Apple's new iPhone 13 Pro models are off to a strong start, with several metrics pointing toward better demand than the company's devices have seen in years, according to Morgan Stanley.
In a note to investors seen by AppleInsider, Morgan Stanley analyst Katy Huberty attempts to measure iPhone 13 and iPhone 13 Pro demand based on the lead times — how long it takes to get an iPhone after ordering it — after launch. So far, the data is promising for the lineup.
As of Friday, Sept. 17, the iPhone 13 Pro and iPhone 13 Pro Max had lead times of 27.5 days. That's the second longest lead times of any iPhone models launched in the past five years, surpassed only by the iPhone X in 2017.
Lead times were shorter for the iPhone 13 and iPhone 13 mini. The iPhone 13 had no lead time, while the iPhone 13 mini had a lead time of 3.1 days.
Huberty points out that lead times for the iPhone 12 at this point after its launch was between zero to 11 days.
Lead times are not an indicator of demand, especially given global supply constraints and ongoing chip shortages. However, Huberty notes that iPhone build data out of China supports the theory that the iPhone 13 and iPhone 13 Pro models are off to a robust start.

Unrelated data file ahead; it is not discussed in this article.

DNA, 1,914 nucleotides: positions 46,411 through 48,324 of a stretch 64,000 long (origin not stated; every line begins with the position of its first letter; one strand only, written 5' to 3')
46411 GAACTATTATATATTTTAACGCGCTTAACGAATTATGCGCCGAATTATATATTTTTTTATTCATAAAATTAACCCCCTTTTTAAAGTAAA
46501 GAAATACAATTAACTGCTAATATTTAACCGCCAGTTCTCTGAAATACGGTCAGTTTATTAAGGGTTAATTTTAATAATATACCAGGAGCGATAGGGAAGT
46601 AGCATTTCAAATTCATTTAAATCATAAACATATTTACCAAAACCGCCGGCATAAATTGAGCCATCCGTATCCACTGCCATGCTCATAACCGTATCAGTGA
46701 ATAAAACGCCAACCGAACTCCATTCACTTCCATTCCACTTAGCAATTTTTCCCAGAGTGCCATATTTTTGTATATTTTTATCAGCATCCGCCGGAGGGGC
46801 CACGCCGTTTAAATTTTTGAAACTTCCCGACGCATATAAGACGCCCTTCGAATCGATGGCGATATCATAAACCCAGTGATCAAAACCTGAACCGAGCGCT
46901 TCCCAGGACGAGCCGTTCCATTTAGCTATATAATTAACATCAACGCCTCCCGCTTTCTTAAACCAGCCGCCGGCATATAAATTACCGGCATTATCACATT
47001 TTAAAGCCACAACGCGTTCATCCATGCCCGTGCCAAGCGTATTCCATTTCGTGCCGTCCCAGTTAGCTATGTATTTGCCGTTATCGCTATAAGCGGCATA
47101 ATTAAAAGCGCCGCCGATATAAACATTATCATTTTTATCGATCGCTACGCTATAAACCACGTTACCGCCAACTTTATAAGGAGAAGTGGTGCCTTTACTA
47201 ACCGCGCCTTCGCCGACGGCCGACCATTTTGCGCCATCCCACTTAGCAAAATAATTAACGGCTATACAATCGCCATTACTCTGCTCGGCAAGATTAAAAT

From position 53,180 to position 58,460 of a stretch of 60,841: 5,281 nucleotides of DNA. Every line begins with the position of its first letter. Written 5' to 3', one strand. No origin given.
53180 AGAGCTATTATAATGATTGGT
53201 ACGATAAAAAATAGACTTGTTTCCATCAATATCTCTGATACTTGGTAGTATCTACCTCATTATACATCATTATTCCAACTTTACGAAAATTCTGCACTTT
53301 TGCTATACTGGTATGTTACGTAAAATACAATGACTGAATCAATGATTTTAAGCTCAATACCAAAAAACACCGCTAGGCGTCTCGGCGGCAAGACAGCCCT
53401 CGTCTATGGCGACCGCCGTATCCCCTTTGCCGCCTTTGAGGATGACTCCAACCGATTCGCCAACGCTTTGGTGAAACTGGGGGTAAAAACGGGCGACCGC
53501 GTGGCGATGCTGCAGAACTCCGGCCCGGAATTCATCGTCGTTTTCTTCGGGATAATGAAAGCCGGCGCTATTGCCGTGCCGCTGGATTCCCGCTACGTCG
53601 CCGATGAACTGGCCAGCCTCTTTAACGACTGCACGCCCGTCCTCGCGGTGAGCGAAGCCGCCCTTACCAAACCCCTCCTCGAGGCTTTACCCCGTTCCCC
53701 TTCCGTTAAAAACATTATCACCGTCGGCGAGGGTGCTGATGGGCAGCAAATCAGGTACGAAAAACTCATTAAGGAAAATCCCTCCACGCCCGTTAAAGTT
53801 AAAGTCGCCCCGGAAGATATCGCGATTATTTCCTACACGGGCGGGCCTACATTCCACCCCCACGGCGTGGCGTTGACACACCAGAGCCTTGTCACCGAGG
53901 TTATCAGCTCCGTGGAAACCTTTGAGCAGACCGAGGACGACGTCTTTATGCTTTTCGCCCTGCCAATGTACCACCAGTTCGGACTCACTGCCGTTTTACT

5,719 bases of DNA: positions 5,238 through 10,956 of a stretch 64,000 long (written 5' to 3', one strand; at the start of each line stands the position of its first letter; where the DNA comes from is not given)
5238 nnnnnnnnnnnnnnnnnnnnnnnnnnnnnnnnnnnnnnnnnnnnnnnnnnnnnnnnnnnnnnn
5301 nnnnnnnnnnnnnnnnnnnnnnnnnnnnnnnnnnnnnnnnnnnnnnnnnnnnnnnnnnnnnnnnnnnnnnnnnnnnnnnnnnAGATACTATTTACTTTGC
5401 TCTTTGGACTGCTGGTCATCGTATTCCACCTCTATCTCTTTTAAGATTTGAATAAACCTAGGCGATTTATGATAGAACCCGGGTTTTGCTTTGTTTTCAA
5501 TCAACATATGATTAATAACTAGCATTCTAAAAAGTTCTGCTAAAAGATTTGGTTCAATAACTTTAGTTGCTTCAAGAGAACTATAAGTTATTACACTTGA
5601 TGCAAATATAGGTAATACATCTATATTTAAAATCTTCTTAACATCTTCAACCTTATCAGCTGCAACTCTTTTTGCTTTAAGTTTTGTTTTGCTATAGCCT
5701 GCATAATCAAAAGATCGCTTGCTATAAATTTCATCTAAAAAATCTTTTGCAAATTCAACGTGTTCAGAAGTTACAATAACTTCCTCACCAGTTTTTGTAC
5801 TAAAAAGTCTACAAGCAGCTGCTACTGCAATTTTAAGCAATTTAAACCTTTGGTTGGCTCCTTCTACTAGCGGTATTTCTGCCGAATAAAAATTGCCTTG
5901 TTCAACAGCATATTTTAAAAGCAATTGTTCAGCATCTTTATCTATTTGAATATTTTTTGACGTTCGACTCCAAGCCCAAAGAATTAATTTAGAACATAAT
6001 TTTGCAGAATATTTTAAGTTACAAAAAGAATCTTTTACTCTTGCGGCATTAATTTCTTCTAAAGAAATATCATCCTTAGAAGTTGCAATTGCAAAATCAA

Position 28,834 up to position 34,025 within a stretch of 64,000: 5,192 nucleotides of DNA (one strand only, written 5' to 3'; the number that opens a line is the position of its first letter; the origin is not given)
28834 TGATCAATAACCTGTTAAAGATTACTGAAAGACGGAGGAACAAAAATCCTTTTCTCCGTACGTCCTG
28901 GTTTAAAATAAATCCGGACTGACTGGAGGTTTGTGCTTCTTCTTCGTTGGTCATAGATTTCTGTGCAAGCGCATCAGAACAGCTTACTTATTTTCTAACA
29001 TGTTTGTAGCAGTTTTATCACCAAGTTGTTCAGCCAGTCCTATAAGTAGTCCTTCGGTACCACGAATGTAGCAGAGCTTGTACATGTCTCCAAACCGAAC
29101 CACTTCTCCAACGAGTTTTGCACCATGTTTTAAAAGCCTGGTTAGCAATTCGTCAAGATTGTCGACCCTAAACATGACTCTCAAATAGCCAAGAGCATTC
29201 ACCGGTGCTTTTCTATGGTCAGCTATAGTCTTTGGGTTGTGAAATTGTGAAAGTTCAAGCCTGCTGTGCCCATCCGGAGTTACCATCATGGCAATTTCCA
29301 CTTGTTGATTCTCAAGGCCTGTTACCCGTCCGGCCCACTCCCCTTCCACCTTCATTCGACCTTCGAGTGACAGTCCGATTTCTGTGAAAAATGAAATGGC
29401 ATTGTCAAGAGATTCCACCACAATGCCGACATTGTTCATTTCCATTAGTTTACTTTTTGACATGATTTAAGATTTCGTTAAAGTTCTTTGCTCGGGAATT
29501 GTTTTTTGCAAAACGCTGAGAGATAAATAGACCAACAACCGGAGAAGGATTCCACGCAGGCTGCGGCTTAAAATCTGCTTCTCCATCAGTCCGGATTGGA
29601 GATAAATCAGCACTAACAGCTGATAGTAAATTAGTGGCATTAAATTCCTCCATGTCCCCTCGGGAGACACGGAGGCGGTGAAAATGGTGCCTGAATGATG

Morgan Stanley's China research division increased its third quarter iPhone builds by 2 million units to a total of 50 million units, indicating minimal near-term component headwinds. Because of that, Huberty believes the extended lead times "are at least partly a function of strong early demand."
The analyst also highlights a recent Chinese consumer demand story that reported 2 million pre-orders for the iPhone 13 family on Thursday, Sept 16. That's at least half a million higher than the 1.5 million pre-orders clocked after the iPhone 13's launch.
"While it's still very early days, the combination of long early iPhone 13 lead times and 2H CY21 iPhone builds that are up 20% Y/Y (with new model builds of 87M units, the strongest since 2H CY17) show the iPhone 13 is off to a promising start," Huberty writes.
Huberty reiterates her Overweight rating and 12-month Apple price target of $168, which is based on a sum-of-the-parts valuation. It breaks down to a 5.8x enterprise value-to-sales (EV/Sales) multiple on Apple's product business and an 11.6x EV/Sales multiple on Apple's Services business. It results in an implied 7x target EV/Sales multiple for 2022 and a 30x target price-to-earnings multiple.